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   ARTICLE   |   From Scotsman Guide Commercial Edition   |   August 2008

3 Keys to the New Underwriting Reality

By learning new underwriting standards, brokers can quickly gauge a deal’s potential

In today’s market, it is no secret that lenders have changed the way they approach prospective loans.

Lenders who are still liquid have tightened their requirements and moved to a more conservative style of underwriting. Lenders now scrutinize various elements of a deal -- the asset type’s liquidity, loan-to-value (LTV) requirements, the sponsor’s ability to make monthly interest payments and the exit -- more closely. These changes make many deals virtually impossible to close without a little creativity.

What does this mean for brokers? They look at loan requests every day and spend a substantial amount of resources and energy preparing packages to submit to lenders. By understanding the new style of underwriting, brokers can decrease the number of deals they work on while increasing their closed dollar amount.

Here are three aspects of underwriting that matter more than ever to lenders. Understanding these will help brokers quickly gauge if a deal is worth pursuing or is better left alone.

Loan to “quick” value

LTVs have always been at the forefront of underwriting loans. Commercial LTV and loan-to-cost percentages have dropped significantly in response to turmoil in the credit markets and the downturn in residential real estate.

When presented with a deal, the lender underwrites to a “quick” sale value. Lenders must consider the worst-case scenario. If they have to foreclose upon and own the property, it is important for them to know the price where the asset will trade quickly. The LTV is driven by this quick- sale number.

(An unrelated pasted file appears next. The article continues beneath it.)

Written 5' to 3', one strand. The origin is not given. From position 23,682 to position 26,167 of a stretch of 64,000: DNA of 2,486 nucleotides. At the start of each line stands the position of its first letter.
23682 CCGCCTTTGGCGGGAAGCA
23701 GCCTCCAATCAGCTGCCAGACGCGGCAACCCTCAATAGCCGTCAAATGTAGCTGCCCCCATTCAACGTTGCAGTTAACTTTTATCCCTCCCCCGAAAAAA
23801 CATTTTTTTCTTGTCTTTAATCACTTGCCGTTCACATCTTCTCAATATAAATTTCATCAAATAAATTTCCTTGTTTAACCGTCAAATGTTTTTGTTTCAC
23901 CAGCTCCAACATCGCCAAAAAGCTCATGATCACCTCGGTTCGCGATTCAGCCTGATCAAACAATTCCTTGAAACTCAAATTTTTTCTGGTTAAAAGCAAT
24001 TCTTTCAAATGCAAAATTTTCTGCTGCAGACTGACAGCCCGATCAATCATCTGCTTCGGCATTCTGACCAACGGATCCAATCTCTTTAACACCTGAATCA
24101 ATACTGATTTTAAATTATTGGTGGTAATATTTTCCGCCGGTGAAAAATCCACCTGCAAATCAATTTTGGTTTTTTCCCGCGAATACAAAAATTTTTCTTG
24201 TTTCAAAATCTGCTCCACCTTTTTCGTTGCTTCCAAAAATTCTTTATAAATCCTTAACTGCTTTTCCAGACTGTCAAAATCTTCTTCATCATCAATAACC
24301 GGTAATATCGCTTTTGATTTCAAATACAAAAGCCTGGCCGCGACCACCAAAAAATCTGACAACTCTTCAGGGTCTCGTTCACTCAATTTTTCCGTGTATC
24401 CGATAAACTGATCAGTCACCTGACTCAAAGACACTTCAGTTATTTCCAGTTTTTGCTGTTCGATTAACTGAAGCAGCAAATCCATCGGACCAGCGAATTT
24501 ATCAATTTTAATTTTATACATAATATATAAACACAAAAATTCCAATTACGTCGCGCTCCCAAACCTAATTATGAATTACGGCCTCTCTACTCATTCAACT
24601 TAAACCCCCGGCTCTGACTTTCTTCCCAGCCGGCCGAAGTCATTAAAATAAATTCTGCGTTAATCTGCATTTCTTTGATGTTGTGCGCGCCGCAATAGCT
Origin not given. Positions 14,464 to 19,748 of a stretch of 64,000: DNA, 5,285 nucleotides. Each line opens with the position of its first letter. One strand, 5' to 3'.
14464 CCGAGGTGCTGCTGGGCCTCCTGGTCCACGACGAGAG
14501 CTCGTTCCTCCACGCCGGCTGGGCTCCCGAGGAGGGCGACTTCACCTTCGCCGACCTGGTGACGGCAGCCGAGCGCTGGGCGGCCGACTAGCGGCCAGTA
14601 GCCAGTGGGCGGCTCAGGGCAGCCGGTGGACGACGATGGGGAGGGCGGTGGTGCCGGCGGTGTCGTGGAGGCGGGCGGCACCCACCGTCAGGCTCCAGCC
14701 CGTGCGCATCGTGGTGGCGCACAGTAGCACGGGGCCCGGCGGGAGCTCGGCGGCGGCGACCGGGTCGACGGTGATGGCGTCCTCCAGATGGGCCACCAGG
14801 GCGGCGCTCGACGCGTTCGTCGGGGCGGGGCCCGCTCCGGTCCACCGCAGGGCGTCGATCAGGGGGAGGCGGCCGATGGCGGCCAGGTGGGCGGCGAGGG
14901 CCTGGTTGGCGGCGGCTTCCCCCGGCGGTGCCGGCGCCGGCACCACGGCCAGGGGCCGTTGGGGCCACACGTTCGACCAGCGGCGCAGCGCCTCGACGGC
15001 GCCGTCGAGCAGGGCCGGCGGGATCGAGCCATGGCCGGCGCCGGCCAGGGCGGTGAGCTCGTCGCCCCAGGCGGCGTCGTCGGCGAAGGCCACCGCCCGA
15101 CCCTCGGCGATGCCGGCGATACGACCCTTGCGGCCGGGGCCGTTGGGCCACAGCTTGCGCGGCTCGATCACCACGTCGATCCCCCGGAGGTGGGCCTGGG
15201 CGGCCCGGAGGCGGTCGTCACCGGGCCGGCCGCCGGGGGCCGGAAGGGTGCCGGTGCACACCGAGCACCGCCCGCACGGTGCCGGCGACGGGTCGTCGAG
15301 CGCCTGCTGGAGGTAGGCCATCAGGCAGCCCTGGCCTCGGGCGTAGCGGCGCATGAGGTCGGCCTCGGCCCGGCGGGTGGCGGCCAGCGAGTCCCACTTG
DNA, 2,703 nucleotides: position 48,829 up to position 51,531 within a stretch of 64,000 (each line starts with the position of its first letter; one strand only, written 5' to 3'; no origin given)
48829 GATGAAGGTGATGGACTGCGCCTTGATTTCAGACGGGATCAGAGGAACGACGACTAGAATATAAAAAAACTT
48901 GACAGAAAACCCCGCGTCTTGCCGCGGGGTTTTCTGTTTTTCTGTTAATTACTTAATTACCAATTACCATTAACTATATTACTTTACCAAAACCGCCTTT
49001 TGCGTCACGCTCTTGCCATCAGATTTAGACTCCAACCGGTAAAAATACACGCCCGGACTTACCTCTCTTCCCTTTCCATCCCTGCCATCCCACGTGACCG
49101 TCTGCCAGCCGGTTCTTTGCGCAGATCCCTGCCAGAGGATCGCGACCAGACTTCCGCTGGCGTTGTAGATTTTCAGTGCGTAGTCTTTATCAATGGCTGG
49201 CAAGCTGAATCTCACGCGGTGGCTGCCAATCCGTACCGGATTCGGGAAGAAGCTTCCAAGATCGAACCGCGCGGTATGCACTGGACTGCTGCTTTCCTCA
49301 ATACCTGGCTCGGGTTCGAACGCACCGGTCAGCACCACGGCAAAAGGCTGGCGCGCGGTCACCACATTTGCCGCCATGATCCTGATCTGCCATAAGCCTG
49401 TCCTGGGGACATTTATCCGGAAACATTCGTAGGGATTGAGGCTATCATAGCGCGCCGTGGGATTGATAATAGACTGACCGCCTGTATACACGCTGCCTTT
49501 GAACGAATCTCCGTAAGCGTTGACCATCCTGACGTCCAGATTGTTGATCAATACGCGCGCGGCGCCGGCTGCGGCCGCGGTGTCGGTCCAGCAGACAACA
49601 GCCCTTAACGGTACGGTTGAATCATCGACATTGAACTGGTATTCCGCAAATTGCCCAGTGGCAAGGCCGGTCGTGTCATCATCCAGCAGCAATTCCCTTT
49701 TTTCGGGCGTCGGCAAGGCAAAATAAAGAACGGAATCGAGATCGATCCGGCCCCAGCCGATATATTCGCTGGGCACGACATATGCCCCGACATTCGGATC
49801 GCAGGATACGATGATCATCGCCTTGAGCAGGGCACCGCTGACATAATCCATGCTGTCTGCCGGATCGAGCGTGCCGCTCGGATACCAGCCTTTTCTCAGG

For certain asset types, a quick value has become difficult to obtain. For example, with a high-rise condominium development in Miami, logic says that lowering the price will create interest and a quick sale in the near future.

Circumstances are different in today’s market, however. Buyers realize that prices are continuing to drop. Sometimes prices even fall below a property’s replacement cost. Smart buyers will watch the price fall to a level where it makes sense for them to carry the asset until the market comes back.

Lenders have to account for this strategy, making the loan-to-quick-value ratio especially conservative for certain asset types, such as residential lots or condo buildings in hard-hit places such as Las Vegas, Miami and San Diego.

A solid exit

When commercial lenders look at loans, their exit normally consists of one of three things: refinancing once the asset is stabilized, a construction loan once it is entitled or approved, or a sale when it is completed.

The first two options involve another lender stepping in to move the project forward. Refinancing with a conventional loan has become more difficult. Income-producing properties are still attractive, however, because illiquid banks are looking for stabilized cash-flowing assets. Assuming that those assets have a debt-service-coverage ratio of 1.2 or greater, a refinance is still a viable option.